Summer reality TV reading: Tim Gunn’s Guide to Style, Lost and Found, Reality: the Novel, The Homeless Channel

If you’re searching for summer or beach reading, three (relatively) new books offer the chance to take a bit of reality TV with you away from your television. Only one, though, is grounded in actual reality; the others create new, fictional worlds inspired by reality television.

Tim Gunn: A Guide to Quality, Taste and Style is the Project Runway mentor’s first book, which lends its name to his upcoming Bravo show. An excerpt shows that despite being co-written, it retains Tim’s personality and sense of humor, never mind his practical advice. Discussing cleaning out your closet, for example, he asks, “What is a closet, really, but a catalogue of the different personas we have auditioned and discarded?” Then he cites both Kierkegaard and Sex and the City. How you can not love him, or love having a dose of Tim whenever you want?

Lost and Found, Carolyn Parkhurst’s satire of reality show very much like The Amazing Race, is in paperback next week. It follows a group of dysfunctional competitors–from an “ex-gay” couple to a mother and daughter. It’s written in the first person, but changes narrators every chapter, which gives perspective about their state of mind as they race or just contemplate their lives. The real conflict comes, however, as the book flap asks, if “any of the players [can] keep their most painful secrets hidden even as the show’s creators scheme to reveal them to the world.”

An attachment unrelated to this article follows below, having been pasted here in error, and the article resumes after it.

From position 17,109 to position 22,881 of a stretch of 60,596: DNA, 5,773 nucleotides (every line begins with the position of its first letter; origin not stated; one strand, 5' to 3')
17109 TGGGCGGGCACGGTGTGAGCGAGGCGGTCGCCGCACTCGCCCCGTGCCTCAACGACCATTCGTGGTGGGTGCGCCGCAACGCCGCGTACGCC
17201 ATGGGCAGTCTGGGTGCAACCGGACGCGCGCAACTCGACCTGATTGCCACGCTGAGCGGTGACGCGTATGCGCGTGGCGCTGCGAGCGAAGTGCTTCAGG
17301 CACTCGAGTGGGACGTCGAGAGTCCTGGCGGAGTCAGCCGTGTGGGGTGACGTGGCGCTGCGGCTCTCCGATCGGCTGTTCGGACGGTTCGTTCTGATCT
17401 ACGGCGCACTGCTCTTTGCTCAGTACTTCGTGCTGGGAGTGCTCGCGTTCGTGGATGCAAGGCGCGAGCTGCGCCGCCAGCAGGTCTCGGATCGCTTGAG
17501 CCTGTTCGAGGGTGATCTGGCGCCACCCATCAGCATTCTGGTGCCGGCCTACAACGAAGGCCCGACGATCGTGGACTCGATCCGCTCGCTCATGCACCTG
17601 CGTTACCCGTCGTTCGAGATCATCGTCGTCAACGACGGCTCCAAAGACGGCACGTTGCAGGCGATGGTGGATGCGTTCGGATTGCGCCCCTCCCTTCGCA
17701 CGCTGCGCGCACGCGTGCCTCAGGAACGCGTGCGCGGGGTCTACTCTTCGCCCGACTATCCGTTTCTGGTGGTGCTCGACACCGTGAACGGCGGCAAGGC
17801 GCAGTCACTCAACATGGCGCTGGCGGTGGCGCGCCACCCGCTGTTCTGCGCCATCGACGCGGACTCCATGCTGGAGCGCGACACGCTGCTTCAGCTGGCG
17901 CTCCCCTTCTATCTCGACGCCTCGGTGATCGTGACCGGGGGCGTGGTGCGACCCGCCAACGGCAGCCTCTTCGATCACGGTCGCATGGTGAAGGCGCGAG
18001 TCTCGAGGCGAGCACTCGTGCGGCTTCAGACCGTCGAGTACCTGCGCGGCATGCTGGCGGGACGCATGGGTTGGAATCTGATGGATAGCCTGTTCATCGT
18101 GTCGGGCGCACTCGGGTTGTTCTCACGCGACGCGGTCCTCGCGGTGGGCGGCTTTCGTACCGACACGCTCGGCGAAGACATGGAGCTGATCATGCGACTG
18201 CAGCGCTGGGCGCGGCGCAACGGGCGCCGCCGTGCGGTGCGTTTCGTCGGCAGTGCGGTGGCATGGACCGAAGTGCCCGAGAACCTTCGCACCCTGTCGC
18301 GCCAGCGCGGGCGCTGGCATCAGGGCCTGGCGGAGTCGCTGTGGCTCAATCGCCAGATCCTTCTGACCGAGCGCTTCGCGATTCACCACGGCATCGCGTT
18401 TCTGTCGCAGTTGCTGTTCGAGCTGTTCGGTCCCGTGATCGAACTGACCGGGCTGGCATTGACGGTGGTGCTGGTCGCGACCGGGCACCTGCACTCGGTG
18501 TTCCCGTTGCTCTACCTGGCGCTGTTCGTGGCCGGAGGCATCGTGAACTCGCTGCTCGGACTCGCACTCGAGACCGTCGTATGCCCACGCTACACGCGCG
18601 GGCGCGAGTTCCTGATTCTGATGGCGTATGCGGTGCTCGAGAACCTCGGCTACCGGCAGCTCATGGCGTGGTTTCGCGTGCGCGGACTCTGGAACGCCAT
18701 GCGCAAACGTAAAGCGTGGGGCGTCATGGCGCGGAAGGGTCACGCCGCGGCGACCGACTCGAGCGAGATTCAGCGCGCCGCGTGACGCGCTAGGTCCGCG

Reality: The Novel by Jeff Havens is another satire of reality television–it seems that writing a novel about reality TV involves satirizing it–but this one involves the production side. It follows Trent Tucker, a reality show producer who hates his job creating shows such as “Gangland Romance,” “Pregnant Hookers,” and “Who Wants to Marry My Rich, Dying Grandmother?” From the public’s demand for reality TV to the literally cutthroat competition between production companies. Publishers Weekly said the book’s “characters are clichéd and the plot hackneyed,” but just like a good reality show, “the clever surprise ending puts everything in perspective.”

The Homeless Channel by Matt Silady is yet another fictional, satirical take on the phenomenon. This one, however, is a graphic novel that follows a character who “starts a 24-hour cable network called The Homeless Channel,” and has to battle “an unexpected romance, a sibling out on the streets and corporate sponsors who think they know what’s best for her network.” There’s an excerpt on the author’s web site, and Entertainment Weekly gave it an A-.